[Photo courtesy Roger Charlton - with thanks.]
2015: Jump jockey Richard Johnson leads from Harry Meade in Barbury's JCB Champions Challenge (Photo: Alan Dale)This year at the St. James's Place Barbury International Horse Trials (7-10 July) senior riders from the eventing and horseracing world will clash once again in the third renewal of the JCB Champions Challenge on Saturday, 9 July.
The race, run in aid of the Injured Jockeys Fund (IJF), will feature a stellar line up of two teams of the world’s very best jump jockeys and eventers riding against each other over a specially designed course. Sir Mark Todd and Richard Johnson have been named as the two team captains.
Eager to defend their Champions Challenge crown for a third consecutive year, the jump jockeys will be led by the newly crowned champion jump jockey Richard ‘Dickie’ Johnson.
Dickie will be joined by a trio of current and former jump jockeys: 2015 Hennessy Gold Cup winner and stable jockey to Barbury's Alan King, Wayne Hutchinson, one of the most successful jockeys of the modern era Tom Scudamore. Completing the team will be John Francome MBE a former multiple champion jump jockey, who is also vice patron of the IJF.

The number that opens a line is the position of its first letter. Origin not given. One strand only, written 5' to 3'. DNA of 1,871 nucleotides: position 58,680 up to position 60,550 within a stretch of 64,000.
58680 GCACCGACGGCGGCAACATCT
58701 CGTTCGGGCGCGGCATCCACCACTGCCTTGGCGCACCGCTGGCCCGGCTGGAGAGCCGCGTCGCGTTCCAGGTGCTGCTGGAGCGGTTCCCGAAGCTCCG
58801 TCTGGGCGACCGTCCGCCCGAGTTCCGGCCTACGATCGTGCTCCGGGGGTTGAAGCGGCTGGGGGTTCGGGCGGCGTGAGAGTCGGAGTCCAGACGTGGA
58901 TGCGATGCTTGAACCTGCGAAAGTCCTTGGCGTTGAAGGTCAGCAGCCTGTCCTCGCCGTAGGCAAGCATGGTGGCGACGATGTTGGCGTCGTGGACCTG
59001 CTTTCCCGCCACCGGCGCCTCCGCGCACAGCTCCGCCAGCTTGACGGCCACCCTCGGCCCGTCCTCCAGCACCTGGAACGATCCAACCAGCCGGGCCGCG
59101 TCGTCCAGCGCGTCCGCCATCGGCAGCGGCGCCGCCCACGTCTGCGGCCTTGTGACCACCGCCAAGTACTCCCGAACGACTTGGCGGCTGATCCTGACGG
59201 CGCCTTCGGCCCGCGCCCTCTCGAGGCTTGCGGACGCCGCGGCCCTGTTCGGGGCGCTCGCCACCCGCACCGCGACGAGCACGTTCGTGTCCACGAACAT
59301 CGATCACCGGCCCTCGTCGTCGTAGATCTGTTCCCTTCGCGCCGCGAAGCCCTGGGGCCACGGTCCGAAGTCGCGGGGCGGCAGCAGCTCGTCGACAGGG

Having been beaten by the narrowest of margins in the two previous years, the event riders have submitted a team comprised of speed and quality that includes two members of New Zealand's team for the 2016 Rio Games.
2015: Sir Mark Todd in Barbury's JCB Champions Challenge (Photo: Alan Dale)Sir Mark Todd, who will captain the eventers, and Jonelle Price, known as ‘the fastest rider cross-country’. They were both members of New Zealand’s Olympic bronze winning team at London 2012.
Jonelle's husband Tim joins her in the team. The couple made history in 2014 when they became the first husband and wife team to represent New Zealand at the World Equestrian Games in France.